1. I have been scammed by a Blake Anderson at Silver Ink Literary Agency/ Editor's Press/ Global Review Press. It started last year when I was contacted by Silver Ink telling me how they were supposedly contacted by HarperCollins to acquire my self-published book and that they'd represent me in negotiations. That immediately sent up red flags. Why would a traditional publisher contact someone I was unaffiliated with? They said that in order for HarperCollins to acquire my book, they required me to get it professionally edited by someone else. That was another red flag. Why would a major publisher require me to get a book that they were supposedly already interested in, edited by an outside party to then acquire? Don't they have in-house editors? That didn't make sense. Silver Ink was clever because they offered to have me choose my own editor but offered the service through Editor's Press & Media just in case I couldn't find one in time. It cost thousands of dollars, of course. How convenient!

    Despite my instincts telling me this wasn't legit, I went along with it. They promised to developmentally edit my book, but only copyedited it. Then, when it was time for the "negotiations" with HarperCollins to begin, they ghosted me for months. Only recently have I been contacted again by Blake Anderson, giving me some excuse about how he was on maternity leave and forgot to put his email on vacation. A man being on "maternity" leave for 6 months? Now, Silver Ink is trying to say that Global Press is affiliated with them and will represent me in negotiations with HarperCollins. I just need to pay $6000 for a lawyer. Guess what? That's not happening.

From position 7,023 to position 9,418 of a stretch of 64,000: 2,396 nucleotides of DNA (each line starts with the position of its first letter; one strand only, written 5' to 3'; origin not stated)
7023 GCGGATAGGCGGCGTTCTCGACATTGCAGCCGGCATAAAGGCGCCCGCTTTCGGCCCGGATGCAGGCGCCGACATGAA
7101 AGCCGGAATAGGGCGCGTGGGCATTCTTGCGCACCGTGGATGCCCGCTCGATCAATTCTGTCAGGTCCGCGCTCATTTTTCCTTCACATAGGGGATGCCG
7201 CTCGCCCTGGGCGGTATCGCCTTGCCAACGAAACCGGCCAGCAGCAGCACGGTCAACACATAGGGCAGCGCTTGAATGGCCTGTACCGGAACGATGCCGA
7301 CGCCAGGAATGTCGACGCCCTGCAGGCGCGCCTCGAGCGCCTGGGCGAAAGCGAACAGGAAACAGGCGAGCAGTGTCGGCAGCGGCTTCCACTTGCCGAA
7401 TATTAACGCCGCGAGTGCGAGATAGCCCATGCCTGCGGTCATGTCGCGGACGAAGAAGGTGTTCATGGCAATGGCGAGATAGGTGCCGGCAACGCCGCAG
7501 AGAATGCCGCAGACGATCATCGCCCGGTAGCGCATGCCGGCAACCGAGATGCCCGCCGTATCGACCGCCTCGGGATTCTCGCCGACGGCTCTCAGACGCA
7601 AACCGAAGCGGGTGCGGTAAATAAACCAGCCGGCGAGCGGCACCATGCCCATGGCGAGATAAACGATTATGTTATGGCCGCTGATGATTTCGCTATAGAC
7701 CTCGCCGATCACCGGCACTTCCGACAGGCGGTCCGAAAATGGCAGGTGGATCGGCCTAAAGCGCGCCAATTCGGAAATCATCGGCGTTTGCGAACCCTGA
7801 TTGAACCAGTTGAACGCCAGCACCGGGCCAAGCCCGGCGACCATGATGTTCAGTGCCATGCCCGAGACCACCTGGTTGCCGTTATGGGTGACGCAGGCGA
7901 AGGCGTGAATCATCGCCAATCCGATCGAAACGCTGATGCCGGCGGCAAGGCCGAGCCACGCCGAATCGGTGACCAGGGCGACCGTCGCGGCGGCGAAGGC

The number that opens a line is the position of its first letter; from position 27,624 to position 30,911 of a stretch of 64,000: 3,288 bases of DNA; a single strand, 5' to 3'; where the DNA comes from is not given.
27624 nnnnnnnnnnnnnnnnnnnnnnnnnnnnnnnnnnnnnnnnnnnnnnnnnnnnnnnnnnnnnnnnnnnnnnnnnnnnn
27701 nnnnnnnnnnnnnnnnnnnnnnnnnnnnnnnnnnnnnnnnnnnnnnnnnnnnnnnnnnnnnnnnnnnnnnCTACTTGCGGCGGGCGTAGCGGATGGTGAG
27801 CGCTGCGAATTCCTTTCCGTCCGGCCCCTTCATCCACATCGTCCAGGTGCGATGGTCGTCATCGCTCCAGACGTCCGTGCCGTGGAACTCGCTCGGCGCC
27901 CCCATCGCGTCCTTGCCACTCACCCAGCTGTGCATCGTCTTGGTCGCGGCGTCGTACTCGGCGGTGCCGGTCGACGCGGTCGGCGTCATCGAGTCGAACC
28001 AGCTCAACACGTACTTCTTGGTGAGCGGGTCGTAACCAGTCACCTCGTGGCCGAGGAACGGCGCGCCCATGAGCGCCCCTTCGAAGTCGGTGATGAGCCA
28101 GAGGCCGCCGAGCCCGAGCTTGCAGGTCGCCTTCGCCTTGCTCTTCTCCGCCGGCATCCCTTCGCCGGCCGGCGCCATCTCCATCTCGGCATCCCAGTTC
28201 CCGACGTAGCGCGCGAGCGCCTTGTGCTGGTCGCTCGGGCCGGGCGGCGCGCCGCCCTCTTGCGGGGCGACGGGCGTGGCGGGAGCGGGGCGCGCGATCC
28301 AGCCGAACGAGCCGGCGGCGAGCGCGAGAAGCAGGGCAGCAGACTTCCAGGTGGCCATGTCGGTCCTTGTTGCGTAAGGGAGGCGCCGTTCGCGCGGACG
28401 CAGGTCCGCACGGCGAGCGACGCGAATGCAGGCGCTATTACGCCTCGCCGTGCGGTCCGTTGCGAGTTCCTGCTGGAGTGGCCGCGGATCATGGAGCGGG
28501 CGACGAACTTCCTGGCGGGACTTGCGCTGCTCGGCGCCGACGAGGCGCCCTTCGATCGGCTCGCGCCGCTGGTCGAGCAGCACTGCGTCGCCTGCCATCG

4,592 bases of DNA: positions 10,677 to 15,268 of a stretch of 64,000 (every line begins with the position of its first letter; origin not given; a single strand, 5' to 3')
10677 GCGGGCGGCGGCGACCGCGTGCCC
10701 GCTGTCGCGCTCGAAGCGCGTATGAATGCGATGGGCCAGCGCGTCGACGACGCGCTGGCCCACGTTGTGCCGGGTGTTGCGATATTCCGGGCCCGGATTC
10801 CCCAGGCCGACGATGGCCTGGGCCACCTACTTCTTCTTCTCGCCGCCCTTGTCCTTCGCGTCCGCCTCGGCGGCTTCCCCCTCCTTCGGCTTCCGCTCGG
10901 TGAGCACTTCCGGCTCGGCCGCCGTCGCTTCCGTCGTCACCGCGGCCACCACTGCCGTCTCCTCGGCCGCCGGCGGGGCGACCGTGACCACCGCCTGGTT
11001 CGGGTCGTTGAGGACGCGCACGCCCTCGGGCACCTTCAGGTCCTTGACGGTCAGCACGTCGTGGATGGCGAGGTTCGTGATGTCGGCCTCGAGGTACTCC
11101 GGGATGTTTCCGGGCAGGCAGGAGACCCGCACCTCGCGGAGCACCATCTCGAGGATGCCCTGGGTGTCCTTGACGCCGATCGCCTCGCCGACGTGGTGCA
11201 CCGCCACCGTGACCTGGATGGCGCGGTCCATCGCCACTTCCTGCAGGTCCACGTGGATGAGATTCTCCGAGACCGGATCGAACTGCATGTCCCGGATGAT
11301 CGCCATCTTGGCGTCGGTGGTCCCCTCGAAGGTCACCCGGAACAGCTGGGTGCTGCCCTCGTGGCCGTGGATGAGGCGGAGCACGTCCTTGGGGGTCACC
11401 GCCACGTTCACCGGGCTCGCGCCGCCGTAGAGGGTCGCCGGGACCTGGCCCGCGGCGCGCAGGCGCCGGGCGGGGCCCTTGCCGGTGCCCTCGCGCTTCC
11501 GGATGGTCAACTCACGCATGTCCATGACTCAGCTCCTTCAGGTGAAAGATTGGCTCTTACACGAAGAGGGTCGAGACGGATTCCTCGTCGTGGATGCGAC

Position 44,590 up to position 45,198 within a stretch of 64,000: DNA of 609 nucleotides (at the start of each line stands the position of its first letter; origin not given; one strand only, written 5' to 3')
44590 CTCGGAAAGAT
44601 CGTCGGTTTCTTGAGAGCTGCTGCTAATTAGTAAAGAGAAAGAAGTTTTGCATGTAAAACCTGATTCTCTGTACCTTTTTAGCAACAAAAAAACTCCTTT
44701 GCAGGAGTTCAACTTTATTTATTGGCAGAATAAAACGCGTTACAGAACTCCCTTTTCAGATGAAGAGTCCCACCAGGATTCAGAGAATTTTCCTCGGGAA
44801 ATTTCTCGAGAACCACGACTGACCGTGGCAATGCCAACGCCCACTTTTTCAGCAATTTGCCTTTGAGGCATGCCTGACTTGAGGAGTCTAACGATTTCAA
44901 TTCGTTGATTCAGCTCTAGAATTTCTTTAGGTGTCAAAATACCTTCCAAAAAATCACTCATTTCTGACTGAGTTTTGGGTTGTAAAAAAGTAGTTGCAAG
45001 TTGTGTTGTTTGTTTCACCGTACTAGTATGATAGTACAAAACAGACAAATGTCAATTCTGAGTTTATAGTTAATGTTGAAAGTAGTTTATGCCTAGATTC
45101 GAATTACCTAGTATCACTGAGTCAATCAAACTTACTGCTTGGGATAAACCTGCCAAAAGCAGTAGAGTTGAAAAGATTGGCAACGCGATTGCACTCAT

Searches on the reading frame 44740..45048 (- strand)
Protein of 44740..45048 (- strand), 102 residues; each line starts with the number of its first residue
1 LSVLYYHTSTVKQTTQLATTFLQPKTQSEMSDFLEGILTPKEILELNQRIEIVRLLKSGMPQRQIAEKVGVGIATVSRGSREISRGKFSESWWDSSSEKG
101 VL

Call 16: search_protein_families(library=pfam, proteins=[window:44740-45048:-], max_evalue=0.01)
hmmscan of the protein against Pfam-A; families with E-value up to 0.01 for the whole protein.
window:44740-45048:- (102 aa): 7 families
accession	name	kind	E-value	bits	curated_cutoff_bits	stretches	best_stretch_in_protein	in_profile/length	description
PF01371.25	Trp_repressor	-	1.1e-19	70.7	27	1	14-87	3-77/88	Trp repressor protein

2. Wisdom,

    I'm getting lots of complaints about Silver Ink, which appears to be one of the most active scammers at the moment. Would you share with me any correspondence you've received? All info shared with Writer Beware is held in confidence. Thanks!

  3. Who has dealt with an Alexa Johnson from Silver Ink Literary agency or a Blake Anderson from ""Penguin Random House"". its crazy out there!!!

  4. I had an exchange of mails and an hour-long phone conversation with 'Astrid Wheaton' from Picador – only when she sent the proposal did I smell a rat! Then found this post and my suspicions were confirmed! What a detailed scam – I generously put the slightly strange turn of phrase "Good Day" etc. as a second language quirk. Looking back now without the hope of interest in my books it's pretty obvious!
    I must say the phone call was really impressive though!

  5. aww man, got excited when i had an email from Norah Grey from Picador, although suspicious so I decided to research, glad I did but disappointed either way